Each bike is hand built in house at Temple Cycles’ Bristolian HQ by a small team of mechanics, after the Taiwanese and Vietnamese-made steel frames have been painted in nearby Cardiff. Gearing and bearings hail from Japan with polished alloy finishing kit from Taiwan, tyres from Germany or Japan depending on the model. With exception of the Hunt Bike Wheels bikes, the wheels are built for Temple Cycles in Huddersfield, UK, saddles come from Brooks in Birmingham and then the bikes are finished with gorgeous headbadges, made in Northampton.
The Adventure Disc 1 on test
I’ve been enjoying riding the Temple Cycles Adventure Disc 1 over the last month, as the dry, dusty trails of summer have transitioned to the slippery slop of autumn. From short after-work rides to longer day trips, an overnighter and even a socially distanced gravel event, I’ve got a good feel for the bike, albeit not the feeling I was initially expecting…
I’ve admired Temple Cycles’ bikes for years for their classic style; polished finishing kit, traditional steel tubing, Brooks final touches. Although it’s a style that many adore, it’s not really one that I’d personally choose over more modern designs. Now these features combined with the modern Shimano GRX groupset and a wide, tubeless wheel/tyre combo yielded something I was curious to try.
I suppose I expected the ride feel to be a compromised by these style choices, but I couldn’t have been more wrong. From the very first evening unladen ride up Lansdown Hill, my local rocky testing loop, it was obvious that the capability of the Adventure Disc 1 far exceeded my rather conservative expectations.
First impressions: the Temple Adventure Disc
The Temple Adventure Disc 1, here painted in a Farrow and Ball-esque shade that wouldn’t look out of place on a Cotswold front door, might look pretty, but it’s a brilliant ride too. Even from the first outing, the off-road centric geometry was really confidence inspiring (with rocky descent PBs to match), even fitted with narrow 38mm tyres. The tyre choice of the semi-slick Panaracer Gravel King SKs did also mean that it felt spritely on the road, although they were soon swapped out when the dust gave way to mud and I craved more grip.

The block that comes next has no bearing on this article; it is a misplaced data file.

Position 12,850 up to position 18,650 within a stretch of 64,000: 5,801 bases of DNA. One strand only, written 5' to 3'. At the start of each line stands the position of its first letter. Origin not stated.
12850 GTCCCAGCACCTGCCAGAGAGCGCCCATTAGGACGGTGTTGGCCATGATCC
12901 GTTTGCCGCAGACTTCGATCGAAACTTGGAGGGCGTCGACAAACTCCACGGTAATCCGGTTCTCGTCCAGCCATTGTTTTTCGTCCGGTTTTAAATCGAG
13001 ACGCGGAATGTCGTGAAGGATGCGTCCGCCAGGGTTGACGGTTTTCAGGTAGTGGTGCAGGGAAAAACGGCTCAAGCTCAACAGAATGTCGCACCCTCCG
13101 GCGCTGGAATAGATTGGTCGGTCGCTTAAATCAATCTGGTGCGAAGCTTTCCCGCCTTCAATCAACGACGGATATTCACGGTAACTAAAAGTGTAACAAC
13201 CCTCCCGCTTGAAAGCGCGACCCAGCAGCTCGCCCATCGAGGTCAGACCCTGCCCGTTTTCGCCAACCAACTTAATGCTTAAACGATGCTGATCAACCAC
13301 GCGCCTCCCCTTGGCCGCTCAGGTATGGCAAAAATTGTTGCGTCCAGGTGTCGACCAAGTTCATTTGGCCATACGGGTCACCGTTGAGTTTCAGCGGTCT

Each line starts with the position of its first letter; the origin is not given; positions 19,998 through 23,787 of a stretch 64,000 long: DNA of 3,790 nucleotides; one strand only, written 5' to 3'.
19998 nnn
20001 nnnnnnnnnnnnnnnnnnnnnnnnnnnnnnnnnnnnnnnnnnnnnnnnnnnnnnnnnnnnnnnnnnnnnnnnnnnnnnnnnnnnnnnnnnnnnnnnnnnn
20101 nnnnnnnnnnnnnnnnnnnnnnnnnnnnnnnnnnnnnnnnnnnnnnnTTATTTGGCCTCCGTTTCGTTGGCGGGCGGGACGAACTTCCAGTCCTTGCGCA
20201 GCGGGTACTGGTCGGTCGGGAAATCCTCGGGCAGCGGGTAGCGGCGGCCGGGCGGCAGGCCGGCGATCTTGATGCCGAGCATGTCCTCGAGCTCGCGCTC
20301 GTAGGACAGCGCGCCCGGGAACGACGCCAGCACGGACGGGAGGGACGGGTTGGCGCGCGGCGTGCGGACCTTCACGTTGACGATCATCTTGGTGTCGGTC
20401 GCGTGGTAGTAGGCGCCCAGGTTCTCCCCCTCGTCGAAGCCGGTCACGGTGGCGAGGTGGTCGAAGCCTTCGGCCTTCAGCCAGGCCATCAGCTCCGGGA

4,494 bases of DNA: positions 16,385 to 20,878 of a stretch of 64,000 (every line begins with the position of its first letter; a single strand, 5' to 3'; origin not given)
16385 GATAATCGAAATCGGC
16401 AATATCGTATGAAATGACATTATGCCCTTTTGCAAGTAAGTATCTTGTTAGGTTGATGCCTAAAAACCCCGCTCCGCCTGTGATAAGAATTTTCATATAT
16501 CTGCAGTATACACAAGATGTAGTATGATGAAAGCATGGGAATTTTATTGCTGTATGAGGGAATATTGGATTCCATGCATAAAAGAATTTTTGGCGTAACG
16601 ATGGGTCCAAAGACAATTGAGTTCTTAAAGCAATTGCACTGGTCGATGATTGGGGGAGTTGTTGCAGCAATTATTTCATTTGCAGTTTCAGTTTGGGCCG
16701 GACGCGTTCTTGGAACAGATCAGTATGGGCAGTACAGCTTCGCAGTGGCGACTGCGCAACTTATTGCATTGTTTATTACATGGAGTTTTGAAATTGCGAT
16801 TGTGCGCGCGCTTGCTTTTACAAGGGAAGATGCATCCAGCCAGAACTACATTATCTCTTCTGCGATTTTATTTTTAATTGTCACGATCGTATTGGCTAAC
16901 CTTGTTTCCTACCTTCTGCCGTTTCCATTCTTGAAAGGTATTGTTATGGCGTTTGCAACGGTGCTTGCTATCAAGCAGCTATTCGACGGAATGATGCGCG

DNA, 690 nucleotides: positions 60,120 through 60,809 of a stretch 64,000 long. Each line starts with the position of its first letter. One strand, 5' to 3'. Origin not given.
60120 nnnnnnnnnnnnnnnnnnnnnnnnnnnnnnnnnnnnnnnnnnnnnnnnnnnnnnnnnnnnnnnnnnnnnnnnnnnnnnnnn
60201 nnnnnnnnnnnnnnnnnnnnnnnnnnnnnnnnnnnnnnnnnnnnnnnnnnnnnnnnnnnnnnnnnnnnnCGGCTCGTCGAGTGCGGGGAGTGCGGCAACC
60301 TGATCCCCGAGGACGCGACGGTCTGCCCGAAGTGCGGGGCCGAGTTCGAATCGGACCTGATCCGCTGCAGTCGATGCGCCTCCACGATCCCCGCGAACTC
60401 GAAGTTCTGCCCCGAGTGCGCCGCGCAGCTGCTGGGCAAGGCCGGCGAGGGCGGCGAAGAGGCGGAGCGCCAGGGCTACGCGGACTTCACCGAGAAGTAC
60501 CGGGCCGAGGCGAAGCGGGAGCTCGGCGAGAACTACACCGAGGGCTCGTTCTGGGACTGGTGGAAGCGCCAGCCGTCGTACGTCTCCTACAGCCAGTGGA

Built with a British Reynolds 725 steel, a high quality heat-treated chrome-moly, the frame is strong, but not at the cost of weight. In fact, the total build in a size small comes in at 10.52kg (excluding pedals/bottle cages/mounts). Standard 12mm thru axles make the classic frame compatible with most modern disc wheelsets, and the design is optimised for flat-mount disc callipers, such as Shimano GRX. The seat clamp is integrated into the seat tube, secured by a 5mm nut and bolt that’s easily replaceable.
Cables and hoses are external, which make for easy servicing and replacement, with guides integrated into the frame, neatly under the down tube. There’s plenty of clearance when it comes to fitting big rubber, with a maximum tyre width of 45mm at 700c or 47mm at 650b. Serious travellers will be happy to hear that there are three pairs of bottle cages on the frame; two sets as standard in the main triangle and a third set on the underside of the down tube, perfect for extra water or tools.